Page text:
Ethnomedicinal uses: Colloidal solution of powdered leaves is taken to relieve abdominal pain. Fruits are used in constipation. Sap of leaves is used in eye infections.
Bergenia stracheyi (Hook. F. and Thoms.) Engl.
Local name: Dhad kopdi
Ethnomedicinal uses: Rhizome paste is applied to swollen joints. Bark is antiseptic and is used to heal up cuts and wounds.
Saxifraga jacquemontiana Decne.
Local name: Agg jari
Ethnomedicinal uses: The leaves are crushed and applied on ruptured wounds as an antiseptic and these crushed leaves also accelerate healing.
Picrorhiza kurrooa Royle ex Benth.
Local name: Kour
Ethnomedicinal uses: The root powder mixed with honey is given against fever. The root powder mixed with honey also act as a cooling agent and an appetizer.
Verbascum thapsus L.
Local name: Ban Tambaku
Ethnomedicinal uses: Leaves are dried and smoked for mental relaxation. A paste of leaves is also applied on the wounds. The smoke (dhuni) of the plant is utilized to drive away the ghostly instincts from the children. Tea of leaves is used in cold and dysentry.
Datura stramonium L.
Local name: Dhaturu
Ethonomedicinal uses: Oil medicated with dhatura is applied to head in headache; to boils and skin diseases.
Daphne oleoides Schrub.
Local name: Kalishadi
Ethnomedicinal uses: The leaf is grinded in water and the resulted paste is applied on skin diseases.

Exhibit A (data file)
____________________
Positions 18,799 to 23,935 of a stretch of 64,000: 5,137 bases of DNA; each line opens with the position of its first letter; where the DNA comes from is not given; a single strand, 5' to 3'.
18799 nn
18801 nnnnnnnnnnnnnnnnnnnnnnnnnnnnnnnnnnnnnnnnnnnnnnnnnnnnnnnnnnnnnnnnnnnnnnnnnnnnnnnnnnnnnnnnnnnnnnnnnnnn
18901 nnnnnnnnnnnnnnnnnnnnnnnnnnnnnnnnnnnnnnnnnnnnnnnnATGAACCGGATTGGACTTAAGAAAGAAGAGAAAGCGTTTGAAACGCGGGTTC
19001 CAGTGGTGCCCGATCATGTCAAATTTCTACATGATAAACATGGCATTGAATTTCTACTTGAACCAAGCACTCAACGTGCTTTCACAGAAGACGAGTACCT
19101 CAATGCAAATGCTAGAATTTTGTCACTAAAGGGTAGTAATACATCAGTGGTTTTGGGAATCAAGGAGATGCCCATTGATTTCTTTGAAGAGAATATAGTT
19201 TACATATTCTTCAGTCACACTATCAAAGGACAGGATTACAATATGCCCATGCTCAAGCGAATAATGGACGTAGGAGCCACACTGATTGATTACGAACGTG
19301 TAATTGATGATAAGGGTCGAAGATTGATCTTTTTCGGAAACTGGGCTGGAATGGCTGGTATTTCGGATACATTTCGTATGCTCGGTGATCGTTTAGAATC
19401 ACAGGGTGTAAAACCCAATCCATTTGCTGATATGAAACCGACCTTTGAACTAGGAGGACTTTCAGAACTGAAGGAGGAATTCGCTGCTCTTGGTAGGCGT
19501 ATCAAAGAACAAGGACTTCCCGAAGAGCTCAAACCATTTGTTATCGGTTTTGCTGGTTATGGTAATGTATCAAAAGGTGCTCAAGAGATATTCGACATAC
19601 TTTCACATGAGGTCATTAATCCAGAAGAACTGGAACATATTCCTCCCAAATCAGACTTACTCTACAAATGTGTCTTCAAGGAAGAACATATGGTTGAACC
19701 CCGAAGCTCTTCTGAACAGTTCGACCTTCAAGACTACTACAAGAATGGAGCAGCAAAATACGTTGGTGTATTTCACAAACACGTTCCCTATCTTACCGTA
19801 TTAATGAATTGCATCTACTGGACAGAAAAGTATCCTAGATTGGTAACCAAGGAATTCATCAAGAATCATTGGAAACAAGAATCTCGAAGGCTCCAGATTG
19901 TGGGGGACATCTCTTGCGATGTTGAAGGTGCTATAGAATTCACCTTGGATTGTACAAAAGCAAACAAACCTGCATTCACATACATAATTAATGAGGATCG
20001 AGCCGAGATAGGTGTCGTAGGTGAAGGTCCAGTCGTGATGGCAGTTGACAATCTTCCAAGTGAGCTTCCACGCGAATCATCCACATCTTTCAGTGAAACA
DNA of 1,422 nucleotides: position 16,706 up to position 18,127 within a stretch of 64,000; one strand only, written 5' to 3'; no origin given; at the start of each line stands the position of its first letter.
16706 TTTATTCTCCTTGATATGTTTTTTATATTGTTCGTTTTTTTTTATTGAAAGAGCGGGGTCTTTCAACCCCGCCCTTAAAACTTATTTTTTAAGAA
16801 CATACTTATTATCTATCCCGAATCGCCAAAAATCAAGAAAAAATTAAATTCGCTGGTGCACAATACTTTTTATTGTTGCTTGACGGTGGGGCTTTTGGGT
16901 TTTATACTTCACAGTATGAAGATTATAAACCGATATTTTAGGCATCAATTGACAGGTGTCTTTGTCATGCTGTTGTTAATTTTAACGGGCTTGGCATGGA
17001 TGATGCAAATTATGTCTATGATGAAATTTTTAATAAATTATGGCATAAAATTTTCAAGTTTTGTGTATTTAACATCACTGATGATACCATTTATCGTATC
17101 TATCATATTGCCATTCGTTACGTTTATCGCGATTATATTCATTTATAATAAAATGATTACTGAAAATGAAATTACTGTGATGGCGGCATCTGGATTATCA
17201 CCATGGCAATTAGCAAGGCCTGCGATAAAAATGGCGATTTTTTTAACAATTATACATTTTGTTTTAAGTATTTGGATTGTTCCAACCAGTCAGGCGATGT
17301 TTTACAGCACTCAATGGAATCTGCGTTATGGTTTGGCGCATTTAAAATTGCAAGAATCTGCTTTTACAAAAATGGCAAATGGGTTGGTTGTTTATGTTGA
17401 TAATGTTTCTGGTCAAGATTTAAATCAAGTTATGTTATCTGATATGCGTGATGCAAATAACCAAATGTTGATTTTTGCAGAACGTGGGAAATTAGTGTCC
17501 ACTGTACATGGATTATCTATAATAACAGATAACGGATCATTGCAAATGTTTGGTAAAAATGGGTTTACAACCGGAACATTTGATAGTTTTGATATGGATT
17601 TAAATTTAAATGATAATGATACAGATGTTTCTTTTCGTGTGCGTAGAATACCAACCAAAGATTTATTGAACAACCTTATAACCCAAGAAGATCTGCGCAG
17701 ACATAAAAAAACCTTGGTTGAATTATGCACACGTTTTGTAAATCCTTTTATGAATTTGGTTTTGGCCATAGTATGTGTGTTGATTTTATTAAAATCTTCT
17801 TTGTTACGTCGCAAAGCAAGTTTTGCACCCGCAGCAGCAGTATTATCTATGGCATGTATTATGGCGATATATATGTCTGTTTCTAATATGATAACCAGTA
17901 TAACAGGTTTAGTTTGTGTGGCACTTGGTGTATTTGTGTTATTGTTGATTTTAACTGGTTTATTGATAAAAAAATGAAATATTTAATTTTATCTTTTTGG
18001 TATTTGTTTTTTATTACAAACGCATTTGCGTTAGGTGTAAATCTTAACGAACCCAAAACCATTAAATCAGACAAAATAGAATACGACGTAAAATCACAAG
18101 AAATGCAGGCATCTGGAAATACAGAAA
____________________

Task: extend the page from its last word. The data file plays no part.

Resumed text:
Urtica dioica L.
Local name: Soyi
Ethnomedicinal uses: Crushed root is applied on cuts and wounds. The plant is used to treat the paralyzed parts of the body by putting them on affected parts.
Local name: Murma
Ethnomedicinal uses: The roots and dried rhizomes are grinded and mixed in water to wash the hair to get rid of dandruff.
Viola serpens Wallich Ex. Ging.
Local name: Banafsha
Ethnomedicinal uses: The flowers are grinded in milk and applied on throat problems. The tea containing the flowers of this plant is used against cough and cold.
Results and Discussion
At the end of field study, we determined that the number of plants considered as medicinal plants in the research field is 71 species. These 71 species belong to 68 genera and 39 families. Among these 10 species (10 genera) belong to Asteraceae, 5 species (5 genera) belong to Lamiaceae and Rosaceae each, 3 species (3 genera) belong to Pinaceae and Ranunculaceae, 3 species (2 genera) belong to Berberidaceae, 2 species (2 genera) belong to Apiaceae, Araceae, Crassulaceae, Saxifragaceae, Sambucaceae, Scrophulariaceae each, 2 species (1 genera) belong to Polygoniaceae, Ericaceae, Cupressaceae each, and 1 species belong to the Balsaminaceae, Betulaceae, Boraginaceae, Cannabinaceae, Dioscoreaceae, Dipsacaceae, Geraniaceae, Hippocastanaceae, Iridaceae, Juglandaceae, Loranthaceae, Leguminosae, Moraceae, Malvaceae Papaveraceae, Phytolaccaceae, Punicaceae, Solanaceae, Salicaceae, Thymelaeaceae, Violaceae, Valerianaceae and Urticaceae.
It was observed that the preparation methods and usage of the plants were not the same for all studied areas. In general, plants used for different diseases:
Plants useful for skin problems: